Munglinup Graphite Project

Munglinup Graphite Project

The Munglinup Graphite Project (the Project) is located 105km west of Esperance, 85km east of Ravensthorpe and 4km north of the town of Munglinup in the South Coast region of Western Australia.  Graphite within the project area has been identified, studied and historically mined by several companies over the last 100 years.  The Project is situated within Mining Reserve R24714 and is covered by tenures M74/245 and E74/565.

The Munglinup graphite deposits have been held and explored by several companies, prospectors and groups over the last 100 years. The first exploration shafts were constructed before 1917; mining records indicate that a small amount of graphite was extracted during the 1920s and later likely used as part of the war effort. The small, shallow prospecting shafts which were targeted at that time are located over the known ore zones.

The operation will have a nominal throughput of 400ktpa and produce an average of 54.8ktpa of high purity graphite concentrate. Initial mine life is nine years.

Processing will be via a reasonably standard flotation circuit with a trommel front end, a rougher and five cleaner flotation stages with attritioning between stages. Tailings will be thickened and sent to a conventional tailings storage facility.

Graphite concentrate will be sold in concentrate form as well as being used as potential feedstock for further downstream, value add processing currently being assessed by MRC.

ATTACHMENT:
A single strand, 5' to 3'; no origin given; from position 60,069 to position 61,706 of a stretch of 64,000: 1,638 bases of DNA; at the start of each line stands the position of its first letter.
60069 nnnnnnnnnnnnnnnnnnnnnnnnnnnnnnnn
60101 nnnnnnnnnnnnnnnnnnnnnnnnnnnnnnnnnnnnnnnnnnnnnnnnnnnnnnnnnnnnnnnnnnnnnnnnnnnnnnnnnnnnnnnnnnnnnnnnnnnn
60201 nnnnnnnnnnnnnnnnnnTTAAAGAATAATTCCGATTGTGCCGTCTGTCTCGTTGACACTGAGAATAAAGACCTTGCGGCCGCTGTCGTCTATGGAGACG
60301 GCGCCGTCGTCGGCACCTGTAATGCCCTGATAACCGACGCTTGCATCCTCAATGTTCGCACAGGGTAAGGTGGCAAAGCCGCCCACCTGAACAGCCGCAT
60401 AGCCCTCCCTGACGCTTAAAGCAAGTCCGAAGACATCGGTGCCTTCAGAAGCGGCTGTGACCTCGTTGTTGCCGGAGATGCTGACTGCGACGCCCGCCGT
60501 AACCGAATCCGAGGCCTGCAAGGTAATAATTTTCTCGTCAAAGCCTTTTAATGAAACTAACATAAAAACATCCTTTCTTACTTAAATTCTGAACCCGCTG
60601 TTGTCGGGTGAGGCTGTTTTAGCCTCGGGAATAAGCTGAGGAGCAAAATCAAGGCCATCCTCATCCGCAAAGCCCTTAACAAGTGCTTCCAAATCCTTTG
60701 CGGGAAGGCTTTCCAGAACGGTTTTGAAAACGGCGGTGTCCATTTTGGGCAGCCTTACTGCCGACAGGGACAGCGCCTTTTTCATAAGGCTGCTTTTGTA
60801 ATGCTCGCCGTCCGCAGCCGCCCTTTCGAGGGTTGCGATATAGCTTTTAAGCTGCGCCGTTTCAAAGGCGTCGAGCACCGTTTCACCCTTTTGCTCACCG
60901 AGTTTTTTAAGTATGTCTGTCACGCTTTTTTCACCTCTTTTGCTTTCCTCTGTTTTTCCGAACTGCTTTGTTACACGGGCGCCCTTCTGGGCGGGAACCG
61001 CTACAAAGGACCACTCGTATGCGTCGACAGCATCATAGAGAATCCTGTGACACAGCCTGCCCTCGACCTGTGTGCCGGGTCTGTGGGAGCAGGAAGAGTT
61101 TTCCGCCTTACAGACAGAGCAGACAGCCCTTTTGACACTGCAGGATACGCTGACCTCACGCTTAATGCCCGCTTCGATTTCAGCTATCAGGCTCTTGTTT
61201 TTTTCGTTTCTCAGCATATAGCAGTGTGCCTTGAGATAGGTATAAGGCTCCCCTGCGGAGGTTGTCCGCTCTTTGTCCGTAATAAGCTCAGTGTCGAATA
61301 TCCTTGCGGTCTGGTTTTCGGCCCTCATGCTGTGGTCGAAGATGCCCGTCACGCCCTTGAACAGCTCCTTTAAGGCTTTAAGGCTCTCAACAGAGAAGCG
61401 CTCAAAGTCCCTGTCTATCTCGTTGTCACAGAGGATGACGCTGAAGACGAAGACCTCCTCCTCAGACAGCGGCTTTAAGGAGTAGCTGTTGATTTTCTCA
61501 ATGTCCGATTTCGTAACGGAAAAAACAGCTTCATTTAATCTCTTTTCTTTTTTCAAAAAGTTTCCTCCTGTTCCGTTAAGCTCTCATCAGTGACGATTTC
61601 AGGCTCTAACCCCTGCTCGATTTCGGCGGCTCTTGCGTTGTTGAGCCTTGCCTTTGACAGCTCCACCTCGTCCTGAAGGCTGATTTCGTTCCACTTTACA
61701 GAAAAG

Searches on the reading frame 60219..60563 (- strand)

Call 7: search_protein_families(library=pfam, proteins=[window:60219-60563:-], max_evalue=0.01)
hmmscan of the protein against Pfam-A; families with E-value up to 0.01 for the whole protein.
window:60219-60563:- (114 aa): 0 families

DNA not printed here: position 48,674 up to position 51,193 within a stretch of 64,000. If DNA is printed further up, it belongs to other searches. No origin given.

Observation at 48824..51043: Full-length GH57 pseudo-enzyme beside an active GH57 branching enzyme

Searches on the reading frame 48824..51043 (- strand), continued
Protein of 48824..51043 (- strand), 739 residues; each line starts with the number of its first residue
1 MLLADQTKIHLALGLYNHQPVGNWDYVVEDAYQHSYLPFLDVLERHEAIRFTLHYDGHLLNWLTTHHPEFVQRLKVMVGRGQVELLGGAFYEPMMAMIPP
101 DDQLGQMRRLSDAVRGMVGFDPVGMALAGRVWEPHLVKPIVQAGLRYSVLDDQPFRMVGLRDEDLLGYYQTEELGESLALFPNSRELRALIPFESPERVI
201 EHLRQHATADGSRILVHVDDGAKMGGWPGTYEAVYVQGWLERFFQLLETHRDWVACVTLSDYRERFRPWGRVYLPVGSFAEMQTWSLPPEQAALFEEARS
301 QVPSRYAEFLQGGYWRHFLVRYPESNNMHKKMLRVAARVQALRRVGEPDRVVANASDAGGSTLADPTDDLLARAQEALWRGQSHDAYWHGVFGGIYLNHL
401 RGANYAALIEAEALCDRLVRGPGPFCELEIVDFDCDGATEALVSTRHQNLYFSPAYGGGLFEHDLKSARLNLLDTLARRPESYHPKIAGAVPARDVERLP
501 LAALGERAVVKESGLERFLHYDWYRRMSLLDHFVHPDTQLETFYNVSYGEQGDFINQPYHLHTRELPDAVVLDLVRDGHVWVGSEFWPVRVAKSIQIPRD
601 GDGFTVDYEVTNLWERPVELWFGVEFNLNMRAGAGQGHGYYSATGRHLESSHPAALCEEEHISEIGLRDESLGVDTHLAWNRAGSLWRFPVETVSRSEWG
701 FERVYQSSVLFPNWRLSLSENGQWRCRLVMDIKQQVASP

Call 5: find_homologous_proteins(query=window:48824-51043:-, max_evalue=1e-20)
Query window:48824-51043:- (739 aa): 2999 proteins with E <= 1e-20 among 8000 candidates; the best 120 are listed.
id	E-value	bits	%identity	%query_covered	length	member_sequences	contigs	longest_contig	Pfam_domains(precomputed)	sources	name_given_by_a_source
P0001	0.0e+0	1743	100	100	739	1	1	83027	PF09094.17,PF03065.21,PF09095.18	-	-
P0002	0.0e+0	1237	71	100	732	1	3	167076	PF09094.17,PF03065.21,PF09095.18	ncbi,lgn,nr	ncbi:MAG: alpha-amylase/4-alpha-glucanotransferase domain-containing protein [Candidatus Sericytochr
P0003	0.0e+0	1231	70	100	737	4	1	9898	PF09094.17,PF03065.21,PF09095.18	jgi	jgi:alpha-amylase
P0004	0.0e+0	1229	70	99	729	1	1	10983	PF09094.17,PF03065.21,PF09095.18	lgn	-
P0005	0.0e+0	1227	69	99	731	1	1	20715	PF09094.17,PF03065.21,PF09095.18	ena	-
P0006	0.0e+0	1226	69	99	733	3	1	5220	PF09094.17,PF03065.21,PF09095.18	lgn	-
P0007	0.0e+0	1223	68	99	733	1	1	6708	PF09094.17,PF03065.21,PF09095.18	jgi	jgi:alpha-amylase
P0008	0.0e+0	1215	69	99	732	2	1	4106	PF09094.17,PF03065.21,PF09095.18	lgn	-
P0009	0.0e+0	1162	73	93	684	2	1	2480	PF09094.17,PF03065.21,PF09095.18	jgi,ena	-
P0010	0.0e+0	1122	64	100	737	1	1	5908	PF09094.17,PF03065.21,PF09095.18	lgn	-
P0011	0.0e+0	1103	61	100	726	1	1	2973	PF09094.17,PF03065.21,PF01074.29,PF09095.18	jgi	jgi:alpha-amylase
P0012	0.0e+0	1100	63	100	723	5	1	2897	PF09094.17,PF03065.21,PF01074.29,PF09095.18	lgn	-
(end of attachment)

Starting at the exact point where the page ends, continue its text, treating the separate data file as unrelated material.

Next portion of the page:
Prefeasibility Study Results

The Munglinup Graphite Project will produce on average 54.8ktpa of high purity graphite concentrate per year at a life of mine production cash cost of circa A$531/t graphite.  Current basket pricing for Munglinup graphite concentrate based on Benchmark Minerals Intelligence and Roskill pricing data is estimated at around A$1,300/t.  Initial capital costs are estimated at A$52 million including 15% EPC costs (A$5.5M), 15% contingency (A$6M) and all owners’ costs (A$3M).

Very few global graphite operations exist in stable, low sovereign risk jurisdictions such as Australia. This stability and ability to provide consistent product thanks to excellent infrastructure and location will make Munglinup graphite concentrate a highly desirable product.

No fatal flaw risks associated with the project have been identified. Mineral Resource risk is minimal as historical core and recent drilling programs have validated the geological model.  Mining risk is estimated to be low with the project requiring small open pits in saprolitic material, and not requiring drill and blast. Geotechnically the project is conservative with overall pit angles of 45 degrees in the foot wall and 36 degrees in the hanging wall.  Metallurgical risk has been reduced through significant testwork.  Metallurgical performance of the Munglinup mineralisation is in line with comparable deposits. The proposed flowsheet is relatively straight forward. There is risk associated with progressing from benchtop to full scale, but this will predominantly result in schedule issues only. Scale-up risks may in part also be addressed through pilot-scale testing.

Infrastructure is excellent with process water available on site, mains power and the South Coast Highway are within a few kilometres of the deposit. The Esperance township, including a significant port is 112 kilometres away. Analysis of the groundwater shows that the water is saline (slightly below sea water) but other than that, has no significant issues.